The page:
Life In Times of Corona, commentary by Rana Preet Gill at Spillwords.com
Nilay Ramoliya

Life In Times of Corona

Life In Times of Corona

written by: Rana Preet Gill

@DrRanaPreetGill

 

The air is glum. It reeks of a strange kind of solitude. An imposed loneliness, segregation, a feeling of losing something I had taken for granted. My freedom!

I had plans. We all had. I was excited to meet my parents who live in Canada and whom I have not seen for the past two years. Dad is having a medical condition and cannot travel to India any more. My visa was rejected twice by the Canadian embassy on the pretext that I had close family relations but finally this year I had been granted a visa after a fervent plea that I had no intention to overstay in their country. That I have a government job and a house, a husband, a daughter, a future at stake which I will not put to risk. And now everything is at risk. Life has gone topsy-turvy.

One fine morning before Corona invaded our lives I had booked Air France tickets. Delhi to Paris to Vancouver. And now I am checking the airlines site all the time wondering if they will be flying at all. And though I am hopeful that things will be fine a little fear creeps my mind that my travel plans would be jeopardized for once. Travel will have to wait. I will be able to see mom, dad next year probably. I am not alone in this. A thousand itineraries have been altered, plans shelved, lives affected. I understand that this is not the time to grieve for a lost trip. I need to be prepared for what life throws at us next.

At home front things are cozy. I will not say that life at home is hard and I am not able to cope up. I have the resources. But I realize there are many out there who don’t. The migrant labourers are fleeing to home states leaving their territories. People are getting laid off. The daily wagers are losing their everyday income. For some people, their world has been thrown into a tizzy. But I count myself lucky that this growing tide of uncertainty has not hit the anchor of my life the way it had affected millions. I only lost the luxury of freedom, not my livelihood.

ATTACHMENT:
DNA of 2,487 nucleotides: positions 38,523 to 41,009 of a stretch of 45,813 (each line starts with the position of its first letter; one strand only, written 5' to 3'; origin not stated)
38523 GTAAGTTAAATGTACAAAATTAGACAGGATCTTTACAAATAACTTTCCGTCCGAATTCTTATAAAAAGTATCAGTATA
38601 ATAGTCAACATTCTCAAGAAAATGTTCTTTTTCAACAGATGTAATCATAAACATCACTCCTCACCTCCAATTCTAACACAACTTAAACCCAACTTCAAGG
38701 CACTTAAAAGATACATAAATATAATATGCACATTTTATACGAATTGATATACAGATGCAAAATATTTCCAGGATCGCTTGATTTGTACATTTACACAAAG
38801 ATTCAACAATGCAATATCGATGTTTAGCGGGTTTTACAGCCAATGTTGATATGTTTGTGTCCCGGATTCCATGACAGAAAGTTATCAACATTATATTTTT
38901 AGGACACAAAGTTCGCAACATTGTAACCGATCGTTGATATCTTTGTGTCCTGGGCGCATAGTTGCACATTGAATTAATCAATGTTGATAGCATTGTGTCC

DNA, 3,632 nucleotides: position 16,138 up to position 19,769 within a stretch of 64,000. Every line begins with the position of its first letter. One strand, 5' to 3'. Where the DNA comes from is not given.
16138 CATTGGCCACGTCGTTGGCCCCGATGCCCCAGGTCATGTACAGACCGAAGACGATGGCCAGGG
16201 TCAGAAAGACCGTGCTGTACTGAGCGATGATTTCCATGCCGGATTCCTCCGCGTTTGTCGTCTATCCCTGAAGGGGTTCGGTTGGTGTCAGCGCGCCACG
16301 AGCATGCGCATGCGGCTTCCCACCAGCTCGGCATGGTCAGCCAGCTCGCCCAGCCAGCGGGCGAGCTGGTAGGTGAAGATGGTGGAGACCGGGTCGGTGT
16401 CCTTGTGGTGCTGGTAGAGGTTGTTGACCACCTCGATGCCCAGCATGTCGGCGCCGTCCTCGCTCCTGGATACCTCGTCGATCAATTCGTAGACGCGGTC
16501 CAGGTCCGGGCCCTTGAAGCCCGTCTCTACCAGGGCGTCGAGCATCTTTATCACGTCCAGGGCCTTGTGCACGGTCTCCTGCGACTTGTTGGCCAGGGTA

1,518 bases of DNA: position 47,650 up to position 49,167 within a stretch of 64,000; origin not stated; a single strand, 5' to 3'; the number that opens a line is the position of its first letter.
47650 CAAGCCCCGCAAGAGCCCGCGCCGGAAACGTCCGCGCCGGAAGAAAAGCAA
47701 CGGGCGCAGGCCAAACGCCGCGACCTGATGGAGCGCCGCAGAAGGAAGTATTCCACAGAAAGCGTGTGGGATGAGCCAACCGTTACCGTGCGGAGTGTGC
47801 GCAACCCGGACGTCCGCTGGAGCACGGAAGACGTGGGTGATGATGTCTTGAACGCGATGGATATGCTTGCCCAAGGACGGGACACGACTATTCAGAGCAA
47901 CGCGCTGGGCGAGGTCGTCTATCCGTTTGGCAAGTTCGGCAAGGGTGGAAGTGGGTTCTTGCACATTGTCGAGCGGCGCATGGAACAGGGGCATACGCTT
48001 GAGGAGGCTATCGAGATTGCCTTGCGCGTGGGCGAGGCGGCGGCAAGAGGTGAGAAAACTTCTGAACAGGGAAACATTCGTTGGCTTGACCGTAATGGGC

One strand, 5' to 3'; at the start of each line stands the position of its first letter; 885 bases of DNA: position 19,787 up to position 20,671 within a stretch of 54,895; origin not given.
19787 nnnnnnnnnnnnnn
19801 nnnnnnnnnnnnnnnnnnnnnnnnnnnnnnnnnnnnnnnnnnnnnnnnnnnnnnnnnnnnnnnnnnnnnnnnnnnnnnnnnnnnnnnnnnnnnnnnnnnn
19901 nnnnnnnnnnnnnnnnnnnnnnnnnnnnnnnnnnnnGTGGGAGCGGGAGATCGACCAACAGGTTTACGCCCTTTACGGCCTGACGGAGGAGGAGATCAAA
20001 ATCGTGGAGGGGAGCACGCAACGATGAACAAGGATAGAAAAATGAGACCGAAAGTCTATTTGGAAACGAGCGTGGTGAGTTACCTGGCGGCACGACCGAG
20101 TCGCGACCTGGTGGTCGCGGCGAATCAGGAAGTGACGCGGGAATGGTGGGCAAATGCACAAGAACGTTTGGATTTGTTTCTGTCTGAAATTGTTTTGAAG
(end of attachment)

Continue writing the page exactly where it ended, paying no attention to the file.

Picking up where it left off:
I do not watch TV anymore because every new piece of information hits me like a bolt. These are the times over which I have no control so why panic! I have taken myself away from Facebook, Instagram, and Twitter for a while. I read e-paper every morning just to keep track of things and even if I do not do it, things will be fine. They will be okay soon. I am an eternal optimist. This too shall pass.

My husband is home because his company has shut down operations for the time being. I am working as a Veterinary Officer, an employee of the state government. I have been told by my department to report on duty. But for the past one week as we have been placed under state curfew there has been hardly anyone coming to the hospital. Perhaps the animals are scared to get sick reeking in this air of lassitude or their owners are too fearful to report them sick.

I and my husband spend a good deal of time with our eleven-year-old daughter. There is more than enough for leisure and activities that have been forgotten. Staying at home is not that bad.

My daughter is learning to cook these days. As she chops the capsicum, broccoli, and tomato to add to her rice salad she exclaims, “It is so satisfying to cut the veggies”. I laugh at her enthusiasm feeling gratified that she is sane amongst all this brouhaha grabbing the world. She is hopeful. She grabs tit bits of the information from the elders in the family and patches up the information in a corollary only to construe that things are not so bad. That even though there is a pandemic in the world she has her parents with her. That there is a loving family beside her and it is more than enough to survive. That things will eventually fall into place like lost pieces of a puzzle and it does make sense.

This staying at home and social distancing is indeed for our good. So, if the state has put a curfew it means something. She understands and believes that this is all a big vacation for her. I do not contradict and make her anxious. Kids need room to grow and normalcy to flourish. If she is happy in her own patch in this vast garden of the world, I just let her be. Too much information often creates chaos. We need to save our kids from knowing too much. Her only worry is that Amazon has stopped their operations and her Lego’s delivery had been put on hold.